The statement that I advocate and agree with the most would be, ” the disparities in educational outcomes did not seem to be improving. We agreed that we should get back to the broad question of the social outcomes of language learning, and that we should, on this basis, rethink the fundamental premises of literacy pedagogy in order to influence practices that will give students the skills and knowledge they need to achieve their aspirations.” Most of the time I feel that students often suffer because of the disconnect between the educators and the students. I don’t want to necessarily put the blame on students or the educators but more on the education system falling behind and not keeping up with the diversity of methods that need to consistely be modified and update as the years go on. when things like this don’t happen, the students and the educators both suffer. According to this scholarly article it seems that these authors are on the same page as I am when it comes to trying to find different ways how to frame the curriculum to the changing educational environment.

Like the articles and ted talks that I spend my time researching about the changes in the world and how that needs to translate to education this is exactly what I have not only been trying to express, but to find a way to begin to be the change. ” In responding to the radical changes in working life that are currently underway, we need to tread a careful path that provides students the opportunity to develop skills for access to new forms of work through learning the new language of work. But at the same time, as teachers, our role is not simply to be technocrats. Our job is not to produce docile, complaint workers. Students need to develop the capacity to speak up, to negotiate, and to be able to engage critically with the conditions of their working lives. I know I always speak on the work that I am doing outside of school, but it has been a personal mission for me to go back and help the future leaders of my community to be ready for the real world. A year long program that in my district is now being offered by my team. I believe this is one of the calls to action in regards to what it is we can do inside of the schools. I strongly believe that the structure of some, mostly multiculture schools needs to completely be upgraded. As mentioned in class there isn’t necessarily a need for certain general education courses, especially the ones that have no use once the studies are complete. ” Schools have always played a critical role in determining students’ life opportunities. “ In my strong opinion schools need to focus more on life skills, job/career placement and preparing for the real world.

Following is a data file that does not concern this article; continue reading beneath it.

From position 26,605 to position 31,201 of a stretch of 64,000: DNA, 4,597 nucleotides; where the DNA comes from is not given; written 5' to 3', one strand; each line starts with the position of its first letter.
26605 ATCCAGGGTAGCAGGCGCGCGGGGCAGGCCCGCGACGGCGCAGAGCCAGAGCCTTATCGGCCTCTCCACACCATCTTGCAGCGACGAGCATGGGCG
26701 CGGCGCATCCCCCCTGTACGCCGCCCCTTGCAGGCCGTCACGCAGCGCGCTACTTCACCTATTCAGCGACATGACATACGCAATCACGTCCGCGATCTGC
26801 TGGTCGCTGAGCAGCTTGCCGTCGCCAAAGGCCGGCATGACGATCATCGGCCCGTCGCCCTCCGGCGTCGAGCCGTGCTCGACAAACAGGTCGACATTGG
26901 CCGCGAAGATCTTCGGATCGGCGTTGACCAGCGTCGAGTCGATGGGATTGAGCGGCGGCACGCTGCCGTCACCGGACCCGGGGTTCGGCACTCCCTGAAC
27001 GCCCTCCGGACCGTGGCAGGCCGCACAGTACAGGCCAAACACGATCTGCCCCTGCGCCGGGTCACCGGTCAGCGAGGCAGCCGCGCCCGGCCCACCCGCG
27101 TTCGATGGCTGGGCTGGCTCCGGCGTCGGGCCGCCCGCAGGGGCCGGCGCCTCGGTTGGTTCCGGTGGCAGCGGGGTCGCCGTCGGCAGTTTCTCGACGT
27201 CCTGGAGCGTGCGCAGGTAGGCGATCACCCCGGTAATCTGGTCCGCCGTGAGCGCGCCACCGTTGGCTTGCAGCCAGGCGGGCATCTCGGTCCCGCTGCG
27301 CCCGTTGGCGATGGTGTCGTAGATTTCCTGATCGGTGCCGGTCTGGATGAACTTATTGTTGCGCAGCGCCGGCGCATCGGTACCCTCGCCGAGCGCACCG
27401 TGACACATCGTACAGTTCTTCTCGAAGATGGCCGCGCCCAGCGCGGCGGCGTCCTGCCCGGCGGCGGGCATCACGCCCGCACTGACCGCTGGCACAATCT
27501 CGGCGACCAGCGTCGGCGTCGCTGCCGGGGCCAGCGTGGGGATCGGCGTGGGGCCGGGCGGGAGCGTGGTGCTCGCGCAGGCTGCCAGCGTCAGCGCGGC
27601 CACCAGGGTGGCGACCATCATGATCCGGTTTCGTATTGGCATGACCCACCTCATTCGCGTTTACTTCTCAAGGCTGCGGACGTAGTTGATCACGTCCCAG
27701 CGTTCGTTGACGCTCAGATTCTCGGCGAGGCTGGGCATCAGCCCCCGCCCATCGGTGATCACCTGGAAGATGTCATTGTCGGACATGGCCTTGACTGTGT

Overall I believe that the goals for pedagogy are pretty similar with my own throughout. I was pleasantly pleased that it is very clear that new communication media is reshaping not only the way we use language but also how to have that language translate into the way we need to adapt to multiliteracies and education. Of course that comes with so much including social change which the article also mentioned how that is the start of it all. I have high hopes that in due time and a strong influence things will evolve.

Writing, digital tools, & remix

This week we considered the role that technology has played in education, and it seemed we opened a kind of time capsule in considering the readings for this week.  Our agenda:

Thanks to Kelsey for effectively highlighting the ways in which writing has evolved in the 21st century with a thoughtful focus on “Blogs, Wikis, Podcastsby Will Richardson.  This article took us back to a time in which the new affordances of the open web were just becoming apparent.  Certain territory was still uncharted and the road remained “wide open” for pedagogical innovation.  Technology (and digital tools more specifically) have certainly played a major role in the way we think about (and teach others) how to write.  What does it mean to write in a networked world, and in what ways do/should those new affordances transform our writing pedagogy? Kelsey was able to enhance the nature of our discussion by intergrating key questions (and some fun polling) along with an insightful clip from Richardson’s TED talk presentation.  This helped us glimpse a snapshot of our concerns/perspectives on key issues regarding technology in the classroom.  Kelsey was able to spurn our reflection, highlighting our collaborative thinking about the use of digital tools in writing practice.